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Lookup NU author(s): Professor Robert Upstill-GoddardORCiD
This work is licensed under a Creative Commons Attribution 4.0 International License (CC BY 4.0).
Oceanic oxygen minimum zones are strong sources of the potent greenhouse gas N2O but its microbial source is unclear. We characterized an exponential response in N2O production to decreasing oxygen between 1 and 30 mmol O2 l1 within and below the oxycline using 15NO2 , a relationship that held along a 550 km offshore transect in the North Pacific. Differences in the overall magnitude of N2O production were accounted for by archaeal functional gene abundance. A one-dimensional (1D) model, parameterized with our experimentally derived exponential terms, accurately reproduces N2O profiles in the top 350m of water column and, together with a strong 45N2O signature indicated neither canonical nor nitrifier–denitrification production while statistical modelling supported production by archaea, possibly via hybrid N2O formation. Further, with just archaeal N2O production, we could balance high-resolution estimates of sea-to-air N2O exchange. Hence, a significant source of N2O, previously described as leakage from bacterial ammonium oxidation, is better described by low-oxygen archaeal production at the oxygen minimum zone’s margins.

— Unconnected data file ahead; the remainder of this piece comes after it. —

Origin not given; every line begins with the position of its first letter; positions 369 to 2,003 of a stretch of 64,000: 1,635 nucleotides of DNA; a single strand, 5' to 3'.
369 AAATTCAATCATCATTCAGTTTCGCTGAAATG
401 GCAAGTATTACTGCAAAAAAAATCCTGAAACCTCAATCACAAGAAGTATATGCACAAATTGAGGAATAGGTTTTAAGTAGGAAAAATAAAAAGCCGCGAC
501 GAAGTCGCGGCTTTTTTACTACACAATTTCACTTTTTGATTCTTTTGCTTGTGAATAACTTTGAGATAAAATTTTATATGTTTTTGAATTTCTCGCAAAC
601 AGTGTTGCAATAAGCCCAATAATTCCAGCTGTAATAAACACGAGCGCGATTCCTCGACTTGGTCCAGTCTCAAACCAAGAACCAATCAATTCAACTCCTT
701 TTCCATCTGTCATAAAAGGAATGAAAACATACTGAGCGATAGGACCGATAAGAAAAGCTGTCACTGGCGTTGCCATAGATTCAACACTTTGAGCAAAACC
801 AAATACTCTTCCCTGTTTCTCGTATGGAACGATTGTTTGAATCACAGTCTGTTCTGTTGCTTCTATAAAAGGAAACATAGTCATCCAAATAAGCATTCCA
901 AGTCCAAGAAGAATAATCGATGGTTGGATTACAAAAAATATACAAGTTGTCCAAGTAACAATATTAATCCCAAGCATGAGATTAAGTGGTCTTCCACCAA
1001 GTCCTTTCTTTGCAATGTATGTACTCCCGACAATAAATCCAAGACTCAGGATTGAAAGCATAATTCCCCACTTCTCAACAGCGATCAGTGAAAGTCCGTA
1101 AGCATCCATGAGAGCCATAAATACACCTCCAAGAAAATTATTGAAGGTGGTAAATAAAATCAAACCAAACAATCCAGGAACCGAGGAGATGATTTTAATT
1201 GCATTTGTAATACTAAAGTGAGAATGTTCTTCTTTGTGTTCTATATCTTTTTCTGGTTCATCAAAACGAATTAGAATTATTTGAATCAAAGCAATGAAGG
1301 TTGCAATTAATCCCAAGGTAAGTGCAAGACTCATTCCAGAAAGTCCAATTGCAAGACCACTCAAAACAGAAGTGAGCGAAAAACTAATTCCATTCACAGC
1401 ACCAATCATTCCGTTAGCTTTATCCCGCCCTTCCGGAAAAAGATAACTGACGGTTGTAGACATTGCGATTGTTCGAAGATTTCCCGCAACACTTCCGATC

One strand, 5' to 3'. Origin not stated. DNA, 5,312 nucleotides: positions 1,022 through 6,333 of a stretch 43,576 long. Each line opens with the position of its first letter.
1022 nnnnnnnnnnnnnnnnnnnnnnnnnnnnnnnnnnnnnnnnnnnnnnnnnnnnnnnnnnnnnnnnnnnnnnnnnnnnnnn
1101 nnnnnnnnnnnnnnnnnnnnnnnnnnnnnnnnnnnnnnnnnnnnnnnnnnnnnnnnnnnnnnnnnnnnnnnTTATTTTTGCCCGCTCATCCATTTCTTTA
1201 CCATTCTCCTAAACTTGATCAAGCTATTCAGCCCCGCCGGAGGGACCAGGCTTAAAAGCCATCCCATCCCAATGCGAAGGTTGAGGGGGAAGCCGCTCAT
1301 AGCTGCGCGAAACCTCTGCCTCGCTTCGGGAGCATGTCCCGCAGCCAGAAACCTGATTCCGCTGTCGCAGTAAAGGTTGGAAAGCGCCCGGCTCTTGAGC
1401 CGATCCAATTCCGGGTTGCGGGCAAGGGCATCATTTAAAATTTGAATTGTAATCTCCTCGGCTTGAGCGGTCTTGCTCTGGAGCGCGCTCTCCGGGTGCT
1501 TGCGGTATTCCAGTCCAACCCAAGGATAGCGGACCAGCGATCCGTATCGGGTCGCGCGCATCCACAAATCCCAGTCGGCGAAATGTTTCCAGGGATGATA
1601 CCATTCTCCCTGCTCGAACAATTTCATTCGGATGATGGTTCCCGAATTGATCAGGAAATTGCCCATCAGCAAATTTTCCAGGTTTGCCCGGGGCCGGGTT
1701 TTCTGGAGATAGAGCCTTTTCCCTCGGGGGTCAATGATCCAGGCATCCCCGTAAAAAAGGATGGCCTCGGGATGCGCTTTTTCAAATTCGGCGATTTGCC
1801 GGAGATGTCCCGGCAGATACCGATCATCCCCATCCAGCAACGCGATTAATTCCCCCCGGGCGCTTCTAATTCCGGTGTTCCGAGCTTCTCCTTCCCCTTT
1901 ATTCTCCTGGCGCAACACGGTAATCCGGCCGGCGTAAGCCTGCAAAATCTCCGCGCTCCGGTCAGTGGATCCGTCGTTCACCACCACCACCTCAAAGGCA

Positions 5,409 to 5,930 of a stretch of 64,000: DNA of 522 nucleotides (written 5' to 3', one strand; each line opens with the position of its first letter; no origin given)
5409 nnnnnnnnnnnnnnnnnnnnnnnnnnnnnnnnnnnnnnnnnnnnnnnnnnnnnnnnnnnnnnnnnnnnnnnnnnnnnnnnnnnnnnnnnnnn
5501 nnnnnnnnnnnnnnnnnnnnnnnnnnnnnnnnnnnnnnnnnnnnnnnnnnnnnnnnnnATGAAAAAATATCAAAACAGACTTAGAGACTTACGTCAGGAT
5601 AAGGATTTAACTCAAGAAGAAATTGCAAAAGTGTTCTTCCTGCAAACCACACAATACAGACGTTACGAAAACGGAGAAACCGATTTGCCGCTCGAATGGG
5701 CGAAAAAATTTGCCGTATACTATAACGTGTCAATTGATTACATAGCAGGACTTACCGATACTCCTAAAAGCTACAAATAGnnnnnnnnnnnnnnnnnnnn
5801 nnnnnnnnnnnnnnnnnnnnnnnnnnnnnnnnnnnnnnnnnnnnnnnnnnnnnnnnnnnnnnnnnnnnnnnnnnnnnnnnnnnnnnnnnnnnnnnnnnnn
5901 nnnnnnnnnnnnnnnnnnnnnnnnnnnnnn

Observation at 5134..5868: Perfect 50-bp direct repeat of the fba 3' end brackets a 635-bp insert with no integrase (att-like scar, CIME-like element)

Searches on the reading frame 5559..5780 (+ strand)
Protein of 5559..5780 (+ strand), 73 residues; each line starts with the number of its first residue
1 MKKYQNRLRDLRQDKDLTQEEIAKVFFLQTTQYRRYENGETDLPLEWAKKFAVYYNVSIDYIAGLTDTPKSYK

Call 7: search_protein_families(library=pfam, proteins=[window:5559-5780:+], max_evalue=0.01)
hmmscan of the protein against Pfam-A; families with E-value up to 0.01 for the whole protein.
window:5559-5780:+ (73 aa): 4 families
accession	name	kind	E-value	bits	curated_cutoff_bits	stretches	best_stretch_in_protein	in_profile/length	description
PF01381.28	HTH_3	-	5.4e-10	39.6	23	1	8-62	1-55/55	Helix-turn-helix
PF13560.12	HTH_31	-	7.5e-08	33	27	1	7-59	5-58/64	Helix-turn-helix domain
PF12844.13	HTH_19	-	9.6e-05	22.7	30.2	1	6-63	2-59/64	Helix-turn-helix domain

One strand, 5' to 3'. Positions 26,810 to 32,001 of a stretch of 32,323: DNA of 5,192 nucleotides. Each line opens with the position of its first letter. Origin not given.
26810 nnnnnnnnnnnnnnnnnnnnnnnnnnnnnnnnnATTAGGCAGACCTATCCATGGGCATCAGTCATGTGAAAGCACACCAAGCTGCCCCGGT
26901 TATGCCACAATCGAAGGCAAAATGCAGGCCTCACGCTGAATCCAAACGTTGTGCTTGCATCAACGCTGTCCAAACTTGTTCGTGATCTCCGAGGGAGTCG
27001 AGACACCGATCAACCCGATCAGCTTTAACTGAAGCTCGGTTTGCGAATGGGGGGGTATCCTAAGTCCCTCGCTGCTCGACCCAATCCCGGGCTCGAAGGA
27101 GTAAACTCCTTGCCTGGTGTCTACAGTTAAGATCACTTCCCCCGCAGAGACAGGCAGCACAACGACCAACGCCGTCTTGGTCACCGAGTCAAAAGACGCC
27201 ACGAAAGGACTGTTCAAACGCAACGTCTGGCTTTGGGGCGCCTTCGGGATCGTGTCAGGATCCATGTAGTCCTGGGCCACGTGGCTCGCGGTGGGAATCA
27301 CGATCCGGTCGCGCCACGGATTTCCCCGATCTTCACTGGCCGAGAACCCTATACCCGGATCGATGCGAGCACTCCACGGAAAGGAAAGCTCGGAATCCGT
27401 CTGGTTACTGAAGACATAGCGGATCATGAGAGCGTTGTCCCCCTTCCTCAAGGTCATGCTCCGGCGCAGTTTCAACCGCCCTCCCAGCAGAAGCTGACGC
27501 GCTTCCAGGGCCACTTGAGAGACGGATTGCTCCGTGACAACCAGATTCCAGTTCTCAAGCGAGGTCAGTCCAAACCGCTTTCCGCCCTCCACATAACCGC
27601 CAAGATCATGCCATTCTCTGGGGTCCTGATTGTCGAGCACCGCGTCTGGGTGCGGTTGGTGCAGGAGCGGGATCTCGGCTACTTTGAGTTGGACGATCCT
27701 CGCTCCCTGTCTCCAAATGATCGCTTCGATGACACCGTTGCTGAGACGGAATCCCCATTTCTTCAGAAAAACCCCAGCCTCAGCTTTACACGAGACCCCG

Author(s): Trimmer M, Chronopoulou PM, Maanoja ST, Upstill-Goddard RC, Kitidis V, Purdy KJ
Publication type: Article
Publication status: Published
Journal: Nature Communications
Print publication date: 01/12/2016
Online publication date: 01/12/2016
Acceptance date: 05/10/2016
Date deposited: 06/10/2016
ISSN (electronic): 2041-1723
Publisher: Nature Publishing Group
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